…that I spent days translating when I should have been doing any number of things.
The critique of nationalist literary histories.
The attempt to locate origins in what has been lost.
The fact that that is the game nationalist literary histories play, appropriating those origins for the national project.
We are taught to identify with that appropriation.
The evidence of those origins — that we know are not the reified origin of national literary histories — are nonetheless all around us, and resist nationalist appropriation (Vallejo knew it, too).
The dislocated feeling of identifying with a landscape filled with signs of this unknowable and unrecuperable past.
Writing about these things now, in globalization and the end of the nation-state.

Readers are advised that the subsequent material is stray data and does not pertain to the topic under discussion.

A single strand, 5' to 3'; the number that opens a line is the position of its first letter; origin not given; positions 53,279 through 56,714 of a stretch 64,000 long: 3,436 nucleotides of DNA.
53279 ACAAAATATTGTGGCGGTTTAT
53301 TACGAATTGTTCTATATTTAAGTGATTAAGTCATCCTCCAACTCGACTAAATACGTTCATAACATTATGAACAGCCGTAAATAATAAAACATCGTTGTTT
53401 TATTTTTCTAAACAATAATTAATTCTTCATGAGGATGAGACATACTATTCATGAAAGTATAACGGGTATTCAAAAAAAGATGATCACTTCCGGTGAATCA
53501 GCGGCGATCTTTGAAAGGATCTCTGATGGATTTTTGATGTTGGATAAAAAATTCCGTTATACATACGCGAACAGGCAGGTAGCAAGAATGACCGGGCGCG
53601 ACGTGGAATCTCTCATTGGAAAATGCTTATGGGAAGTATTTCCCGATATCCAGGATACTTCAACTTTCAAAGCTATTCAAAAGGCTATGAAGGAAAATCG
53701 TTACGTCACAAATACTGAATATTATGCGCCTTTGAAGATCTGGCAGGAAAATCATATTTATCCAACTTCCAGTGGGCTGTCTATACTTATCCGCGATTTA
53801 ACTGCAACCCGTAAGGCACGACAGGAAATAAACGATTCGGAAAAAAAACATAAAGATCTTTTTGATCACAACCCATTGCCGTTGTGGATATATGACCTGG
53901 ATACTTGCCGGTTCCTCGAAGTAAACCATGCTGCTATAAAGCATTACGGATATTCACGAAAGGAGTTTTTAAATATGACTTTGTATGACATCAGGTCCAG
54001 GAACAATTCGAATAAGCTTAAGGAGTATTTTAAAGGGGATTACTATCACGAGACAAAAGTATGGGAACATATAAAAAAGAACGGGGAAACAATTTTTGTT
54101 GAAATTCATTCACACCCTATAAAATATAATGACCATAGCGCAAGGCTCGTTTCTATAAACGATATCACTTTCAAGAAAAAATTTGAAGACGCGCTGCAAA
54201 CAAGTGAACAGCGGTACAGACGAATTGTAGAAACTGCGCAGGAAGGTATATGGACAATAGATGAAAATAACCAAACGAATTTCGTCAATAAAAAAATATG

Ortega speaks of this poetry as “emanating from a wound in the Spanish language” but it is more properly a gap in [the Peruvian gestalt].
Roxosol, the title, refers to the sun in a Golden Age poem but also to the Incan sun.
Inkarrí is here that awareness of the older world, lost to us, but whose traces are still visible.
The speaker is a national subject dissolving.
The poem insists on place, situatedness, but outside the narration of nation. Consciousness of this place means moving beyond binaries like civilization and barbarism, present and past, but also human and non-human.
…I wonder if this has potential, or is good.